The benefit of the sealed enclosure is that the influence of the back wall is less than with a reflex enclosure. A grand piano in a concert hall, the one recorded in Köln with Keith Jarrett playing (The Köln Concert), would benefit from more low end though. My 32m2 room is normally home to large transmission line speakers so as you can imagine a monitor, not even an active one like the Unity, will do the same job. Apart from that deep, deep low end the piano sounds amazingly clear, detailed and most of all natural. Keith’s ‘singing’ is clear when he hits the keys hard as well. But it is not only the power that counts, at subtle moments the piano will sound tender too, this was clear on a Martha Argerich recording of works by Schumann. The Unity Audio Rock Hifi might be more at home in my smaller listening environment, but I like what it does now. Ending the listening session with Emma Pollock’s The Law Of Large Numbers heavy pop music fills the room, leaving no doubt that these speakers can rock when you want them to. Whatever was recorded comes out with great instrument to voice separation, one that would give a sound engineer more than enough inside information.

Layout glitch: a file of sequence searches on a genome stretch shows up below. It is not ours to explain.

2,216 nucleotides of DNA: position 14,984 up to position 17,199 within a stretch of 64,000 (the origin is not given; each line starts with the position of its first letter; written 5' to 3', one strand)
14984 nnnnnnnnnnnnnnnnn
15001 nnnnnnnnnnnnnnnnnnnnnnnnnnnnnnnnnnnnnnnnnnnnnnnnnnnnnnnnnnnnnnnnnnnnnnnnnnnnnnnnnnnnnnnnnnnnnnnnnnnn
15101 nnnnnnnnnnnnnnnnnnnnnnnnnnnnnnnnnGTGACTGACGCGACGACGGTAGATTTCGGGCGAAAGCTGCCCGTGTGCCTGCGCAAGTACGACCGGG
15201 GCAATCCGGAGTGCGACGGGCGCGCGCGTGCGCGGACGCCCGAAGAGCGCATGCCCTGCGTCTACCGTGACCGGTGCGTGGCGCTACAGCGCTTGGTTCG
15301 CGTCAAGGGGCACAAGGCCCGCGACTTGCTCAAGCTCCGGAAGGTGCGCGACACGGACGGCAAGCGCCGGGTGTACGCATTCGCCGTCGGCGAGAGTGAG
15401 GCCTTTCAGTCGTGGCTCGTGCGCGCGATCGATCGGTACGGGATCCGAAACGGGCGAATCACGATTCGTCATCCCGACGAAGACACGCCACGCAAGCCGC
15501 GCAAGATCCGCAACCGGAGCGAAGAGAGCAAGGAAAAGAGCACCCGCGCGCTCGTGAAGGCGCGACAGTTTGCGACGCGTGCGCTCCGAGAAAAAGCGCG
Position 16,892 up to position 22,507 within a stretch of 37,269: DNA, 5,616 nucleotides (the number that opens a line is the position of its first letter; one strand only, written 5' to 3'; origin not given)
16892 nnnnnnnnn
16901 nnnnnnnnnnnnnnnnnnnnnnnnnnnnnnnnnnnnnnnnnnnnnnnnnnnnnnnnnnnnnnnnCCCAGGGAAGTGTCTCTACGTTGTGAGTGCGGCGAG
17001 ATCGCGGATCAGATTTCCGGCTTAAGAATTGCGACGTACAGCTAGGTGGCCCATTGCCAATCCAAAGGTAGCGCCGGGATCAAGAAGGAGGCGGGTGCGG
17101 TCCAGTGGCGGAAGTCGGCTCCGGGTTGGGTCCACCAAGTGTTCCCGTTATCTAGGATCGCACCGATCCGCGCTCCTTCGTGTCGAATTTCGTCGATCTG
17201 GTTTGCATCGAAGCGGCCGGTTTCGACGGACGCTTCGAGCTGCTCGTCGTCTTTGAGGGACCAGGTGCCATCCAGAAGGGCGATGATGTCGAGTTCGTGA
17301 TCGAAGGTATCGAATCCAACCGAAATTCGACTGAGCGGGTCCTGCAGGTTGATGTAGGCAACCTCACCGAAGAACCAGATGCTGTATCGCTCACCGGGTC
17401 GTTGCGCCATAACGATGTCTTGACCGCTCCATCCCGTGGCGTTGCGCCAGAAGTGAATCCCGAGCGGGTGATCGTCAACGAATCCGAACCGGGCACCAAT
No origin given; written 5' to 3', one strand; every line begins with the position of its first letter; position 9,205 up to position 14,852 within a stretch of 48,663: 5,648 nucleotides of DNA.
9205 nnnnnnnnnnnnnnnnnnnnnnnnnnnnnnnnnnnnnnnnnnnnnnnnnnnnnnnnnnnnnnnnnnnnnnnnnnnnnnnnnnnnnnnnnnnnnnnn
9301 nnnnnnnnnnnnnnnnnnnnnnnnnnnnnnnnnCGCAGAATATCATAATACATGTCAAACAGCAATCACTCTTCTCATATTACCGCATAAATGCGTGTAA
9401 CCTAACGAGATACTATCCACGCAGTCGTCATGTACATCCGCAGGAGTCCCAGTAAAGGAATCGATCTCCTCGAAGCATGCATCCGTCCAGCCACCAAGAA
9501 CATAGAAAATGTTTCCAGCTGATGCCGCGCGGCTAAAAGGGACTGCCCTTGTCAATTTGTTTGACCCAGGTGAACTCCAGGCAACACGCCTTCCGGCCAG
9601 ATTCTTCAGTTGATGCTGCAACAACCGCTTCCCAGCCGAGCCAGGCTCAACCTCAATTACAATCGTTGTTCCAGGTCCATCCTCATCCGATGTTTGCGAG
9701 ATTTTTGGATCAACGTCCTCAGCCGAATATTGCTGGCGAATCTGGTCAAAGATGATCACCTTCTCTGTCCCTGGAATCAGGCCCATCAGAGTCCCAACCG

The statement that a Unity Audio Rock Hifi is ‘brutally honest’ is true, but don’t let that fool you, they don’t treat music as if it were something technical. Sitting close to the speakers is very nice and gives a sort of headphone experience without the music coming from inside your head. Take care not to move too far away if you want to get the full effect, these speakers after all were designed for near field monitoring. Having played a lot of music I never had the feeling that the Rock Hifi likes any type, they rock hard, sound tender, are fast and detailed and sound pretty according to the music you play. They are like chameleons that turn to any colour you feed them. Within the four weeks I had them at home they proved to be fine performers and I will miss them. Unity Audio has done a great job of combining German drive units with British amplifiers and cabinet making. They do not come cheap, cannot come cheap given the parts and engineering. On the other hand where do you get four mono amps, electronic crossovers, drive units and cabinets that perform this well for less? ‘Brutally honest’, I would add ‘value for money” to that statement.
Type: 2-way active monitor
Power: HF 25 Watts, mid/bass 75 Watts
Cabinet design: sealed
Graded and matched components 2.5mm OFC VDC cyrogenic cabling
HF driver: 50kHz folded ribbon tweeter
Mid/bass driver: 7''/180mm woofer
Inputs: Balanced XLR, RCA phono
Maximum SPL: 105dB@1m
Frequency response: +/- 3dB 50Hz- 35kHz
Frequency response: +/- 0.5dB 70Hz- 30kHz
Finish: Piano black high gloss
Construction: Corian front baffle, Baltic birch plywood
Weight: 11.2kg each
Dimensions: 290mm deep x 220mm wide x 325mm high
Unity Audio Products
T 01799 520786